Mt Rushmore

Mt Rushmore is one of those iconic stops. It is not the biggest or prettiest and it is not without its own controversy. However, it is just one of those road trip stops that has to be done. If you are in South Dakota, you need to go visit the Presidents and let me get you through the Mt Rushmore Checklist.

Step 1: Picture with the State Flag

Every state flag is displayed on the walkway up toward the viewing point. Find your flag and snap that picture. Come on! Everyone’s doing it.

Step 2: Picture with the Presidents

Self explanatory.

Step 3: Go to the Visitor Center/Museum

Ok this one is trickier than it sounds. When you first walk into the Memorial, you will find an information center located on the right. There are park rangers there and you can pick up the Jr Ranger booklet and brochures here. This space is small and is just a quick info stop. It is not the main visitor center and a lot of people are confused by this. To reach the actual Lincoln Borglum Visitor Center and the attached museum, you need to walk all the way down to the amphitheater. You then take the stairs (or elevator) down into the amphitheater area and the entrance to the visitor center is located there. Apparently, a lot of visitors miss the museum because it is not in an obvious location. We found the museum very interesting and there were some hands on activities for the kids. There is a Park Ranger desk as well and the kiddos were able to get their junior ranger badges at this location.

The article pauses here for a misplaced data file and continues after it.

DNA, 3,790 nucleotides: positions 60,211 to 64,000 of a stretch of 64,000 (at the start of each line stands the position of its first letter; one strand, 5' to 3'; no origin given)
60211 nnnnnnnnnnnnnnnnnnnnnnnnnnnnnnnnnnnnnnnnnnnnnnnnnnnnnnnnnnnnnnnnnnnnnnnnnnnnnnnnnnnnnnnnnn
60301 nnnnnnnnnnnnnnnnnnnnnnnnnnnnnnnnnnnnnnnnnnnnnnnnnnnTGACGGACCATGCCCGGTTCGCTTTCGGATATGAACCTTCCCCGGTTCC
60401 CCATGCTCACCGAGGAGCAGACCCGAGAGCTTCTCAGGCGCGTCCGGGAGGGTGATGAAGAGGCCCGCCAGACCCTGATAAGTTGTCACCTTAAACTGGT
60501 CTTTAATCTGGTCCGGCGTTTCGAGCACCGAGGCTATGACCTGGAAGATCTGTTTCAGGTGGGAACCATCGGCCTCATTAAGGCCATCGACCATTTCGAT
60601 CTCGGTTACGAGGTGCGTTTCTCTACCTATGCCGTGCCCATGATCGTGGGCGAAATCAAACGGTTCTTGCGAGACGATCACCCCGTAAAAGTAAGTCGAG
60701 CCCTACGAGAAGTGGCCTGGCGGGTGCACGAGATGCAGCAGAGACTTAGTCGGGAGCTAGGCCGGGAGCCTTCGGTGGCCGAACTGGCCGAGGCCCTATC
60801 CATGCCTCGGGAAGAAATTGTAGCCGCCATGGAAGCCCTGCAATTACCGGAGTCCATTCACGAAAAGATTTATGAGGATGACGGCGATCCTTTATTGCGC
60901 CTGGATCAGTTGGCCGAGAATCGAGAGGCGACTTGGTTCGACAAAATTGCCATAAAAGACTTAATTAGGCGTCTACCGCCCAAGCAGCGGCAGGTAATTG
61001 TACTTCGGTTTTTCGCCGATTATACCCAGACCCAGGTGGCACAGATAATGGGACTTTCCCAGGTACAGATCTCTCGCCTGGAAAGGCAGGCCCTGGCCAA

Step 4: Go for a hike 

There are a couple of trails available at the Memorial. The Presidential Trail is probably the most popular and it does a loop that goes closer to the mountain with view points. Warning: these trails can get very crowded but worth it for some better views.

Step 5: Get an ice cream